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Legal Information: Maryland
Updated: November 10, 2020
Rule 15-203. Direct civil and criminal contempt
(a) Summary Imposition of Sanctions. The court against which a direct civil or criminal contempt has been committed may impose sanctions on the person who committed it summarily if (1) the presiding judge has personally seen, heard, or otherwise directly perceived the conduct constituting the contempt and has personal knowledge of the identity of the person committing it, and (2) the contempt has interrupted the order of the court and interfered with the dignified conduct of the court’s business. The court shall afford the alleged contemnor an opportunity, consistent with the circumstances then existing, to present exculpatory or mitigating information. If the court summarily finds and announces on the record that direct contempt has been committed, the court may defer imposition of sanctions until the conclusion of the proceeding during which the contempt was committed.
Cross reference: As to possible constitutional limitations on summary imposition of sanctions, including the right to jury trial and the right to counsel, see Codispoti v. Pennsylvania, 418 U.S. 506 (1974); Bloom v. Illinois, 391 U.S. 194, 202 (1968); Cheff v. Schnackenberg, 384 U.S. 373 (1966); Kawamura v. State, 299 Md. 276, 292 (1984); Wilkins v. State, 293 Md. 335 (1982); Dorsey v. State, 56 Md.App. 54 (1983).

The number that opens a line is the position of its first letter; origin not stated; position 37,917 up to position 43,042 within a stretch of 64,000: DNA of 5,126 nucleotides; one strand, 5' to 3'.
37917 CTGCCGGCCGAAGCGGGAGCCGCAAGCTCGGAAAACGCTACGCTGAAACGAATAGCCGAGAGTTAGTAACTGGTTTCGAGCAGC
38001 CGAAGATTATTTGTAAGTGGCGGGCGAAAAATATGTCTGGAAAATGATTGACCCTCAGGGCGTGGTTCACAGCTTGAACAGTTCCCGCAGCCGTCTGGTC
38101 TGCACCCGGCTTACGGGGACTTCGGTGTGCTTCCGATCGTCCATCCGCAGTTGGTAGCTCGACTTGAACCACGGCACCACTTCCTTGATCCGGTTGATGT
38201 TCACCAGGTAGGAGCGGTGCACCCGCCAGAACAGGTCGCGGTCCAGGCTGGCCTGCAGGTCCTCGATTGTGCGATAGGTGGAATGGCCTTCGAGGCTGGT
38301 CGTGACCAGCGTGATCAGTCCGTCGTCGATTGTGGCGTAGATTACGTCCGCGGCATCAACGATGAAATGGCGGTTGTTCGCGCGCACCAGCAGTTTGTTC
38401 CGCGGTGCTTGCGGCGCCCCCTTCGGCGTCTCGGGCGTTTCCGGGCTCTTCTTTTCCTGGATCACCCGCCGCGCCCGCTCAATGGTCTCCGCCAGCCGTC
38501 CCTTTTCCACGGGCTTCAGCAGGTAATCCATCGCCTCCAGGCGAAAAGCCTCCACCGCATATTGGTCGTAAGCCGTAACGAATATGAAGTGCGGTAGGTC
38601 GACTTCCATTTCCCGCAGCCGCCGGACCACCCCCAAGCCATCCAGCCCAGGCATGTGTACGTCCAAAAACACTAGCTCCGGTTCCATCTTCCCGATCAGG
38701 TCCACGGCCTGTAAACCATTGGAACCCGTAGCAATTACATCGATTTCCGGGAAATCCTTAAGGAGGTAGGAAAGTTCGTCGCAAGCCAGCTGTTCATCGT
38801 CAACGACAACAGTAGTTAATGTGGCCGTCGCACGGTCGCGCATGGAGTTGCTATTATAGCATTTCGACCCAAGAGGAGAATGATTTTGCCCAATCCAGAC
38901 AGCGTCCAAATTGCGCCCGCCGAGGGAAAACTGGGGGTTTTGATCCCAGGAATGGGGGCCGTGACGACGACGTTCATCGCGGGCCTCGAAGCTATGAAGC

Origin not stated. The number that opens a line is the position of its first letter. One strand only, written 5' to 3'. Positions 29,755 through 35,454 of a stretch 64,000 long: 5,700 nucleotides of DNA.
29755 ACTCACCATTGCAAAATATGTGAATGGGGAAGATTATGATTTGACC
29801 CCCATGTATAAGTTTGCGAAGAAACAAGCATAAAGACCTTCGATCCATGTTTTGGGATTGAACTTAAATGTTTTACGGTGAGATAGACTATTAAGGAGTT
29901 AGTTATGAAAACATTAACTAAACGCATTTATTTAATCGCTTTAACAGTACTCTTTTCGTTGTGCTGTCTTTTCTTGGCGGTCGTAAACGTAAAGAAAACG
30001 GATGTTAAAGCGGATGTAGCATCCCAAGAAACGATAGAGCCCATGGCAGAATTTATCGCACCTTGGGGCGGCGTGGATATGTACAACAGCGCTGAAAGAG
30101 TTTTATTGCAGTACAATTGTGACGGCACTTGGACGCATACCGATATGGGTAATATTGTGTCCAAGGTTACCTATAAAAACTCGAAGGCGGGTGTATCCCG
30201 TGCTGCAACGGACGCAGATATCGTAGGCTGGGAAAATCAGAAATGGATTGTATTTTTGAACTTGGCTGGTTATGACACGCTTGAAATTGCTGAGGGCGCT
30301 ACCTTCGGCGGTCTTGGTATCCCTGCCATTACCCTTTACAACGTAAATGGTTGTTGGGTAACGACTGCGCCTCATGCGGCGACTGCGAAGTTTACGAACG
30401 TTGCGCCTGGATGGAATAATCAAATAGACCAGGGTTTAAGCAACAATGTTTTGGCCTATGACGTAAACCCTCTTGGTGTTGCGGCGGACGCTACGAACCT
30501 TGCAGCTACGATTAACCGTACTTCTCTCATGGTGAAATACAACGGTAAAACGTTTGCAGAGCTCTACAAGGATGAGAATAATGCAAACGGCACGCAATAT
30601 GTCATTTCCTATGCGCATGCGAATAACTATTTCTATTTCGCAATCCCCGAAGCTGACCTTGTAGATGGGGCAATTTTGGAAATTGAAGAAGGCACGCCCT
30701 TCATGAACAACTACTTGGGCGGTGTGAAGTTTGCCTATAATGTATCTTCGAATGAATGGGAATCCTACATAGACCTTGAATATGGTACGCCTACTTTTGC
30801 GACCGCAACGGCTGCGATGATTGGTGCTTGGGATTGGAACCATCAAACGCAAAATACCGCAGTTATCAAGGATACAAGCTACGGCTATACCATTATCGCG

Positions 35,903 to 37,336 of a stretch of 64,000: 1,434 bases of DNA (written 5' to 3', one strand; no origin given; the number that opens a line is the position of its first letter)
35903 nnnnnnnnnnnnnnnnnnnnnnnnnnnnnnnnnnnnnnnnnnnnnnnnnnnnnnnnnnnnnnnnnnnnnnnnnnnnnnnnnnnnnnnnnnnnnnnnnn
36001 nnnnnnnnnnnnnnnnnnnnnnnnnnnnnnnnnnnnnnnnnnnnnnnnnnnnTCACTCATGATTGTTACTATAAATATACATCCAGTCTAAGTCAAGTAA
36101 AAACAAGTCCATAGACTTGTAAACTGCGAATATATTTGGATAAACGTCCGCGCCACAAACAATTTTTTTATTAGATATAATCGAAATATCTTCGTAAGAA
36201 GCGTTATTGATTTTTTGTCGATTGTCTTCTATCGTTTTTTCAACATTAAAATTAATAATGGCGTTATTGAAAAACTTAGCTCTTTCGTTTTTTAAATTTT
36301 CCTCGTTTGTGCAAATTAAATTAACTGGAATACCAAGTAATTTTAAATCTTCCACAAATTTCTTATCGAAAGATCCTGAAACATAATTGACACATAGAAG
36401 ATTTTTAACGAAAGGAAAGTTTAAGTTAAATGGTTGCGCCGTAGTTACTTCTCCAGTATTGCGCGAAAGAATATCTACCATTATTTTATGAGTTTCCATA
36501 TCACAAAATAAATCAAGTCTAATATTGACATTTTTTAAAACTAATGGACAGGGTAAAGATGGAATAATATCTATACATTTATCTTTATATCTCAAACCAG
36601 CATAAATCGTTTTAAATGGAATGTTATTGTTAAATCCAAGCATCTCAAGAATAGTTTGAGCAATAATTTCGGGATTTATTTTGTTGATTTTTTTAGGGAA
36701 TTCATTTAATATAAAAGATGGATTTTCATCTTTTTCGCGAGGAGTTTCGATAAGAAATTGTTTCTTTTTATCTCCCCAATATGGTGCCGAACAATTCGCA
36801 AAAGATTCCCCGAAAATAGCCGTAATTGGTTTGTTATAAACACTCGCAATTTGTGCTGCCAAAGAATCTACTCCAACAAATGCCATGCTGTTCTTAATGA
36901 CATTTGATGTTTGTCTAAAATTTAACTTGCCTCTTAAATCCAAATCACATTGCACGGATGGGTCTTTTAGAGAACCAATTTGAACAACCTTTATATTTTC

Committee note: Sanctions may be imposed immediately upon the finding of the contempt, or, in the court’s discretion, may be deferred to a later time in the proceeding. Deferral of a sanction does not affect its summary nature. The sanction remains summary in nature in that no hearing is required; the court simply announces and imposes the sanction.
(b) Order of Contempt. Either before sanctions are imposed, or promptly thereafter, the court shall issue a written order stating that a direct contempt has been committed and specifying:
(1) whether the contempt is civil or criminal,
(2) the evidentiary facts known to the court from the judge’s own personal knowledge as to the conduct constituting the contempt, and as to any relevant evidentiary facts not so known, the basis of the court’s findings,
(3) the sanction imposed for the contempt,
(4) in the case of civil contempt, how the contempt may be purged, and
(5) in the case of criminal contempt, (A) if the sanction is incarceration, a determinate term, and (B) any condition under which the sanction may be suspended, modified, revoked, or terminated.
(c) Affidavits. In a summary proceeding, affidavits may be offered for the record by the contemnor before or after sanctions have been imposed.
(d) Record. The record in cases of direct contempt in which sanctions have been summarily imposed shall consist of (1) the order of contempt; (2) if the proceeding during which the contempt occurred was recorded, a transcript of that part of the proceeding; and (3) any affidavits offered or evidence admitted in the proceeding.”
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